June 19 - August 29, 2020
From the Museum:
“The Houston Museum of African American Culture will reopen its doors to the public on June 19, the Juneteenth national holiday weekend that celebrates the emancipation of African-Americans. The museum is excited to reopen with The Souls of Black Folk, which runs from June 19 through August 29. The exhibit gets its name from the famous 1903 W.E.B. Dubois book of essays on black life and race relations in the United States at the turn of the 20th century, but as the exhibition shows, the book might as well be about black life and race relations today
Curated by CEO Emeritus John Guess, Jr. the exhibition features works by more than 40 black artists, local and national, and makes the statement that black artists have been making for the past century; “We are here and we are resilient with our complicated souls intact.” The exhibit includes notable artists John Biggers, Rick Lowe, Floyd Newsum, Earlie Hudnall, Jamal Cyrus, Robert Pruitt, Jacob Lawrence, Elizabeth Catlett, Vicki Meek, Delita Martin, Kermit Oliver, Dominic Clay, Kaneem Smith, Danny Simmons, David McGee, Bert Long, Jr., Cedric Ingram, Michael Ray Charles, Carrie Mae Weems, Alonzo Williams and more.
Curator Guess noted, “ One of Dubois central tenants is the idea that a veil separates white and black America such that in many ways black people can see the opportunities through the veil that white people were privileged to have while white people could not see or would not see through the veil the opportunities that black people were denied. I wanted to emphasize how true that remains today.”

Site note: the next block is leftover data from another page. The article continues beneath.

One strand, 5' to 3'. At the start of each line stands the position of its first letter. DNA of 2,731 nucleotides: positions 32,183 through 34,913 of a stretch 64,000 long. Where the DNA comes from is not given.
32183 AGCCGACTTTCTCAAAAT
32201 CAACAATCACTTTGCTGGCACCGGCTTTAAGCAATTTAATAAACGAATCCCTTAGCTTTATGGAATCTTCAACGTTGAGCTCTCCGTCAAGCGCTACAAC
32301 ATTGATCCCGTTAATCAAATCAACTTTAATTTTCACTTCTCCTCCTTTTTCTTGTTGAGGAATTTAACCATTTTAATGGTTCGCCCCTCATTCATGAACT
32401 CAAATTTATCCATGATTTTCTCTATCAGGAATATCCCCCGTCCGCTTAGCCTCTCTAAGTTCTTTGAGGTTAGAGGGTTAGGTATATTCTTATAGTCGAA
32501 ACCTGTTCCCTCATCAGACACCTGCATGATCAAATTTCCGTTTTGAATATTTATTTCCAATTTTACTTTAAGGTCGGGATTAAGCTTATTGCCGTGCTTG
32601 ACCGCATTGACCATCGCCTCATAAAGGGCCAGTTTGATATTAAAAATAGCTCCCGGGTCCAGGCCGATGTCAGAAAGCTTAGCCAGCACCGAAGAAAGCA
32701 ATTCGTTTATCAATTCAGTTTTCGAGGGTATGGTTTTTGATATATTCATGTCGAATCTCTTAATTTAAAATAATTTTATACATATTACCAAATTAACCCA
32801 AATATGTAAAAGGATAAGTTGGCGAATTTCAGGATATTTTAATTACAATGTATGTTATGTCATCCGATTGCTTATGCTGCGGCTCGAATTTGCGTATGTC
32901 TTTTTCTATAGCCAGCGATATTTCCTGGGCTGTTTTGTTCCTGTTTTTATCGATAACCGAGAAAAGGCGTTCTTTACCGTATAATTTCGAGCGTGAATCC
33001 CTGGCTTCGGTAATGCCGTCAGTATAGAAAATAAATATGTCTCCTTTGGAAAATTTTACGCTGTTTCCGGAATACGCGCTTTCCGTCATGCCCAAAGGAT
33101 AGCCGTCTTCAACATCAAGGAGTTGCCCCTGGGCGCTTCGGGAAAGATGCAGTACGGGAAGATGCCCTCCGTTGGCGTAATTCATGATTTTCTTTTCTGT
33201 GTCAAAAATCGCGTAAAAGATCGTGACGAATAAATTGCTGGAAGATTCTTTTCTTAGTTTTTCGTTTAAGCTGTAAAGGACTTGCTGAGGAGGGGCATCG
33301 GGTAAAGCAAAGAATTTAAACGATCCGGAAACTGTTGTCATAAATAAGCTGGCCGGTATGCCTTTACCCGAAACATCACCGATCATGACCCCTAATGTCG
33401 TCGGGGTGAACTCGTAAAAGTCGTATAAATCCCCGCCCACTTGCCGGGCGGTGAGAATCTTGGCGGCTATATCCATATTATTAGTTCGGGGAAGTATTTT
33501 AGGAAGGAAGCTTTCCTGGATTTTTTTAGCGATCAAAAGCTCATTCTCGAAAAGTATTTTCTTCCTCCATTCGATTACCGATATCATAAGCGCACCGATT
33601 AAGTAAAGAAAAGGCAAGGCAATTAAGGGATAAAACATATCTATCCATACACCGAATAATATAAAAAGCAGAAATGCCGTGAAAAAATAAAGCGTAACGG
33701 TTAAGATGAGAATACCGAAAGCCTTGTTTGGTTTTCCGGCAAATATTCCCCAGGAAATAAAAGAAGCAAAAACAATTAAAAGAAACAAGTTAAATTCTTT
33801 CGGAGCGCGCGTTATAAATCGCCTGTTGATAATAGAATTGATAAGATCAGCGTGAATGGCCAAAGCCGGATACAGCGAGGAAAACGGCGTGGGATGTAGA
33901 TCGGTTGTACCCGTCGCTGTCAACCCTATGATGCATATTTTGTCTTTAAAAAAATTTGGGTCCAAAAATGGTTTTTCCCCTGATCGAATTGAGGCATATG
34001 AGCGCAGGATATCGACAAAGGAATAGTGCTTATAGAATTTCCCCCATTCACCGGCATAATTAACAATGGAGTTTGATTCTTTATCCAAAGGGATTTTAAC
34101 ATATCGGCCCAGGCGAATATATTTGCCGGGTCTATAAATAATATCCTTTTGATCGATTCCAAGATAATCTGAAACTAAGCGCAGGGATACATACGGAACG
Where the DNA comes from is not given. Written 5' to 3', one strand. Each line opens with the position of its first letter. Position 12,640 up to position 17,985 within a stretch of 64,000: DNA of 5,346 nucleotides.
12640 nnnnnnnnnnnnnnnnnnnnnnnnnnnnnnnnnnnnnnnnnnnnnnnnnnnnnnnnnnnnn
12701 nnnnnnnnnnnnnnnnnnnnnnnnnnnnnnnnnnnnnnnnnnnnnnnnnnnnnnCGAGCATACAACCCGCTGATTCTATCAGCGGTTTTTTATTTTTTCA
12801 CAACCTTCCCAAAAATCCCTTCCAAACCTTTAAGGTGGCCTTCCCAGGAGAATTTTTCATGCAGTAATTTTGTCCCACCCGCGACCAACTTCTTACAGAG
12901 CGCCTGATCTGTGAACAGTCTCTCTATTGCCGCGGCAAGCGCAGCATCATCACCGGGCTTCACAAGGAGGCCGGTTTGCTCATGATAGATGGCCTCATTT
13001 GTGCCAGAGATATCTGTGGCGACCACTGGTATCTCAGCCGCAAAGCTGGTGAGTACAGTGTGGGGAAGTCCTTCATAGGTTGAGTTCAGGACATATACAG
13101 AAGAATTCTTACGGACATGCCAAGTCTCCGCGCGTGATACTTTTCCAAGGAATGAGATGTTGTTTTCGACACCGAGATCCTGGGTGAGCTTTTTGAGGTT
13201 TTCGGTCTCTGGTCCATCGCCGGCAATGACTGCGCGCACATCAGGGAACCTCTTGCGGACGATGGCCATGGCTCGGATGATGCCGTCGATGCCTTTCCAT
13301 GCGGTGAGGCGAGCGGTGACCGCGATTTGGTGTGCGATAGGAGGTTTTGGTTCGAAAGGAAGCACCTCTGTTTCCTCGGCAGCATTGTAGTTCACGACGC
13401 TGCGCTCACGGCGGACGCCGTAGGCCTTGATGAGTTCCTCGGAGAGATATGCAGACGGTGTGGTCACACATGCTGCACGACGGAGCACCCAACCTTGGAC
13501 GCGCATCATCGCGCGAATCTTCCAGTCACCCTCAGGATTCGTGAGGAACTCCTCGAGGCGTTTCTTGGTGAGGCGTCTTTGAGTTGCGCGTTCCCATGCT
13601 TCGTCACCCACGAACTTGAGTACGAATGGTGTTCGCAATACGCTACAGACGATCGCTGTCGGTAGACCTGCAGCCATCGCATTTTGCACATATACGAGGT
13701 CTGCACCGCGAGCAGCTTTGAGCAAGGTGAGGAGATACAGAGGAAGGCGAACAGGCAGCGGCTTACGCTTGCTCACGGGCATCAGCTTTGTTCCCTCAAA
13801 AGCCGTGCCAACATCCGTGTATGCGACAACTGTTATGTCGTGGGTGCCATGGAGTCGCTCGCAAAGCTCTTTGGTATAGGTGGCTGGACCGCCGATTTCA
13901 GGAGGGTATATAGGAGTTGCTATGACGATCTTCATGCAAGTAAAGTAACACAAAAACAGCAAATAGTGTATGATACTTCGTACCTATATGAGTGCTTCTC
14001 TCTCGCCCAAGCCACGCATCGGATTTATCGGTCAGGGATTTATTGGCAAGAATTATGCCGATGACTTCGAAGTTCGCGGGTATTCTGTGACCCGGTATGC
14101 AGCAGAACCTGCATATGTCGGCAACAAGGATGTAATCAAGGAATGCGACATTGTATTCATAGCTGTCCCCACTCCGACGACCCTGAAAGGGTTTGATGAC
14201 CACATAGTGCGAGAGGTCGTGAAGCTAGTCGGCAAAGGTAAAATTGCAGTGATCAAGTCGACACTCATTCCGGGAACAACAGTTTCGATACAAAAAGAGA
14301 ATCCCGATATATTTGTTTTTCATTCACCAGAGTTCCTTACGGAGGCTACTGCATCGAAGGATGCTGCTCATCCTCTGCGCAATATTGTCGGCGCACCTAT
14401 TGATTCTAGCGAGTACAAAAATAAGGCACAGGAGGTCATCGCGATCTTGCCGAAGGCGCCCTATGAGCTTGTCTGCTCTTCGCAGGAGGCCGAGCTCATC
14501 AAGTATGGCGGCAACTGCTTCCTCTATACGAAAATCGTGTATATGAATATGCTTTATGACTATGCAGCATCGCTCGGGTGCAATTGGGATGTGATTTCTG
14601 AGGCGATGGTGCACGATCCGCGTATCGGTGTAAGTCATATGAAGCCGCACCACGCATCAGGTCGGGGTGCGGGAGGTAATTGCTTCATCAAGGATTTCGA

Despite the veil, Du Bois’ essays are an argument for, and a celebration of, the black spiritual and interior life that the Veil renders invisible to white America, and created the intellectual argument for the black freedom struggle in the twentieth century.
For HMAAC Board President Cindy Miles, “We wanted to reopen the museum with an exhibit for the times, with artists from the past but of these times too.”
According to Guess, “It is the seeming awareness today by white people that there IS a veil and a curiosity, if not intent, to see the reality of black life behind it that makes this period different from Dubois time and many of us more hopeful about its possibilities than we have been since the Civil Rights Movement.”
The exhibit is graciously sponsored by HEB, The Houston Endowment, Donna and Neal Wilcox, Adrian and Erin Patterson, Deborah Colton, Ramon Manning and the Black Arts Futures Fund.
The museum reopens during the COVID-19 pandemic and its disproportionate negative impact on the African Americans community. HMAAC is keenly aware of this in reopening. The museum will fulfill CDC requirements in this new COVID-19 environment, reinventing the museum experience.
HMAAC will be implementing the following safety procedures to reopen:
HMAAC will be open on Friday & Saturday only and the hours will be 11-6 pm
We will open with 25% capacity and enforcing a maximum of 50 visitors allowed at one time
There will be an initial and periodic cleaning and antiseptic treatment of the building with hand-sanitizer stations
Masks for visitors and staff are required for entry
6ft distance between all visitors and follow the social distancing markers with one-way entrance and exit
Posted guidelines set forth by guest services and the museum store
It is important to remember that COVID-19 is still with us. Each of us plays a vital role in continuing to stop the spread and keep each other healthy.
HMAAC staff will continue to work with the City of Houston and health officials to monitor local data and trends to determine what further actions may be necessary to protect the health and safety of the public and support the opening of our economy in a responsible and sustainable way. Join us on Juneteenth.”
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